~e; electromagnetic teleportation

From bc <human@electronetwork.org>
Date Mon, 11 Feb 2002 14:49:22 -0600

Teleporting larger objects becomes real possibility

19:00 06 February 02
Anil Ananthaswamy

NewScientist.com article.  link for full story:

The dream of teleporting atoms and molecules - and maybe even larger 
objects - has become a real possibility for the first time. The 
advance is thanks to physicists who have suggested a method that in 
theory could be used to "entangle" absolutely any kind of particle.

Quantum entanglement is the bizarre property that allows two 
particles to behave as one, no matter how far apart they are. If you 
measure the state of one particle, you instantly determine the state 
of the other. This could one day allow us to teleport objects by 
transferring their properties instantly from one place to another.

Until now, physicists have only been able to entangle photons, 
electrons and atoms, using different methods in each case. For 
instance, atoms are entangled by forcing them to interact inside an 
optical trap, while photons are made to interact with a crystal.

"These schemes are very specific," says Sougato Bose of the 
University of Oxford. But Bose and Dipankar Home, of the Bose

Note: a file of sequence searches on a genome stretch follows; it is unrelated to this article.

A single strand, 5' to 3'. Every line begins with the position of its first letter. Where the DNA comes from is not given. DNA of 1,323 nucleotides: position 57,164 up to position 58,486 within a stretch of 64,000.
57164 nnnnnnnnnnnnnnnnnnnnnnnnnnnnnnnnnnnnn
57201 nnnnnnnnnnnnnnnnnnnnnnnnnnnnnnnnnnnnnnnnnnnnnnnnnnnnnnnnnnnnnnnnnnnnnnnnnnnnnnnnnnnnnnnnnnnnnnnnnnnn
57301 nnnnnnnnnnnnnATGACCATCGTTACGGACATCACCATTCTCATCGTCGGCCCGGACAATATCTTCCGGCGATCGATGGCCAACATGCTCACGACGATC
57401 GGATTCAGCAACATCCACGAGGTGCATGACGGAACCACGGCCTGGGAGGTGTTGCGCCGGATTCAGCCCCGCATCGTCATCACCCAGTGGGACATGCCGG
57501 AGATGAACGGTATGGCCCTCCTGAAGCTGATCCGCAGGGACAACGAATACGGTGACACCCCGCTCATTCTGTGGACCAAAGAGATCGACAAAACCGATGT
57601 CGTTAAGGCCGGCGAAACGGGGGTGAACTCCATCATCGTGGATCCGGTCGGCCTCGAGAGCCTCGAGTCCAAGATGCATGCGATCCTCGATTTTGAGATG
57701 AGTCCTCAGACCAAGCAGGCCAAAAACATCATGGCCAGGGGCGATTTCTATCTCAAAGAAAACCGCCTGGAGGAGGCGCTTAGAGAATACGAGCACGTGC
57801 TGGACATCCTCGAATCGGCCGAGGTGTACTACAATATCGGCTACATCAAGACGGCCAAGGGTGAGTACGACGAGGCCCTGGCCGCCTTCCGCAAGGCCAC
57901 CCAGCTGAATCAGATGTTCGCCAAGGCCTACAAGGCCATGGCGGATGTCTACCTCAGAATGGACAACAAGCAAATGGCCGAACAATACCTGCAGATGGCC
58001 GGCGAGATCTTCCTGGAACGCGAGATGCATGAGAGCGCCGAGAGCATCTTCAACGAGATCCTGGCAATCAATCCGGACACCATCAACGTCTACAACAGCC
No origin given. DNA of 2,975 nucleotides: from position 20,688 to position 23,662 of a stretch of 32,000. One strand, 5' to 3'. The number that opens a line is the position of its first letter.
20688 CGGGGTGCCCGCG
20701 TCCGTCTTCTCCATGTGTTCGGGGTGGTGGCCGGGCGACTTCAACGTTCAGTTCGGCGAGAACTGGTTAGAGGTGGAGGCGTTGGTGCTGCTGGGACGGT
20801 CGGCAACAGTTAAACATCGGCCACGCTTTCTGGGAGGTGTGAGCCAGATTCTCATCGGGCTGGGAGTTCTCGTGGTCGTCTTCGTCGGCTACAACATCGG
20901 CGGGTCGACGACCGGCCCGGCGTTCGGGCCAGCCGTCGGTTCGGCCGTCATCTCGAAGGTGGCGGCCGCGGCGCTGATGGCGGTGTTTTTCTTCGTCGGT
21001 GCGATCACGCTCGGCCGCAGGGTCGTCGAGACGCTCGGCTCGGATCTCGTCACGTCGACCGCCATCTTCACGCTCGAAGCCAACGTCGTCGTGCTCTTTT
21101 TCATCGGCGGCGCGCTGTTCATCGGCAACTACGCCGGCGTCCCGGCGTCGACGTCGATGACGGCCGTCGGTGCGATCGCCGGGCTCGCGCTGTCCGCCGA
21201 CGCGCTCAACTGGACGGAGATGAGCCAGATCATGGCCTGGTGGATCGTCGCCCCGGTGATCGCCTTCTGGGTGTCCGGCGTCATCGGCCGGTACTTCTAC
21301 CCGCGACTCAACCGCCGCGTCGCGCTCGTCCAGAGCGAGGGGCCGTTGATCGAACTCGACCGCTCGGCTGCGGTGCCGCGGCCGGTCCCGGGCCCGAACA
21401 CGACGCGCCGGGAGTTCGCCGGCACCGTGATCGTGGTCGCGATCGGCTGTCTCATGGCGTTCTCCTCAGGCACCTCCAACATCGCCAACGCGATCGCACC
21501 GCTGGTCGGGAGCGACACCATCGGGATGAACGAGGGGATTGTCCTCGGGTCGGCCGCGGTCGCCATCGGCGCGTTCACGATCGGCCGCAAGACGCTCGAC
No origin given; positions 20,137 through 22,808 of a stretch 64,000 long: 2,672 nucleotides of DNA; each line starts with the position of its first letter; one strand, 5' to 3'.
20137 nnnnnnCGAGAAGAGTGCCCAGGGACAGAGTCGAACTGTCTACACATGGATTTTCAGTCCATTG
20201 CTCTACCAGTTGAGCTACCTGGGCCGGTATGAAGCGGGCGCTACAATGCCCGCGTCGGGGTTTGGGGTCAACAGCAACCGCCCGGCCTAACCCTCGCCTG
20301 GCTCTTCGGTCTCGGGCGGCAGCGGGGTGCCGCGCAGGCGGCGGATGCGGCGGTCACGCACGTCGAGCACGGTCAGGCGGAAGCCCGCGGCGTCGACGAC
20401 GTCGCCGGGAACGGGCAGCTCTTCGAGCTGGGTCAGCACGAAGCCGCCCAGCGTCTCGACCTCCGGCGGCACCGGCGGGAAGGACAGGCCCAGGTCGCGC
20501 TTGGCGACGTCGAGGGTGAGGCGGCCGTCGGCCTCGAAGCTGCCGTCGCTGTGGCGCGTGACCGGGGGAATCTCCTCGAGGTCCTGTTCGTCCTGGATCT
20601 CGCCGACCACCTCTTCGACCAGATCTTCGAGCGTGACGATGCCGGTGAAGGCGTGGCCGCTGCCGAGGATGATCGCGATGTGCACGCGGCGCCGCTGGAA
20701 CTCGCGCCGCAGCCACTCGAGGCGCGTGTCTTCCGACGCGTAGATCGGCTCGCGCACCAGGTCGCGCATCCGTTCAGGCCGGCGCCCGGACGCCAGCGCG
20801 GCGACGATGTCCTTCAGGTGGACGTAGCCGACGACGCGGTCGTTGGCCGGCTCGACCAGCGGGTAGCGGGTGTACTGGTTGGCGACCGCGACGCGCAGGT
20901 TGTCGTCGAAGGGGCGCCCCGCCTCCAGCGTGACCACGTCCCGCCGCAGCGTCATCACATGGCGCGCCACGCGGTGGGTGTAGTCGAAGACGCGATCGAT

Institute in Calcutta, have now demonstrated a single mechanism that 
could be used to entangle any particles, even atoms or large 

Beam splitter

To see how it works, consider the angular momentum or "spin" of an 
electron. To entangle the spins of two electrons, you first need to 
make sure they're identical in all respects but their spin. Then you 
shoot the electrons simultaneously into a beam splitter.

This device "splits" each electron into a quantum state called a 
superposition, which gives it an equal probability of travelling down 
either of two paths. Only when you try to detect the electron do you 
know which path it took. If you split two electrons simultaneously, 
both paths could have one electron each (which will happen half of 
the time) or either path could have both.

Bose and Home show mathematically that whenever one electron is 
detected in each path, they will be entangled. While a similar effect 
has been demonstrated before for photons, the photons used were 
already entangled in another way, even before they reached the beam 

"One of the advances we have made is that these two particles could 
be from completely independent sources," says Bose.

Massive particles

The technique should work for any objects - atoms, molecules and who 
knows what else - as long as you can split the beam into a quantum 

Anton Zeilinger, a quantum physicist at the University of Vienna in 
Austria, has already shown that this quantum state is possible with 
buckyballs - football-shaped molecules of C60. Although entangling 
such large objects is beyond our technical abilities at the moment, 
this is the first technique that might one day make it possible.

Any scheme that expands the range of particles that can be entangled 
is important, says Zeilinger. Entangling massive particles would mean 
they could then be used for quantum cryptography, computing and even 

"It would be fascinating," he says. "The possibility that you can 
teleport not just quantum states of photons, but also of more massive 
particles, that in itself is an interesting goal."

Journal reference: Physical Review Letters (vol 88, article 05401)

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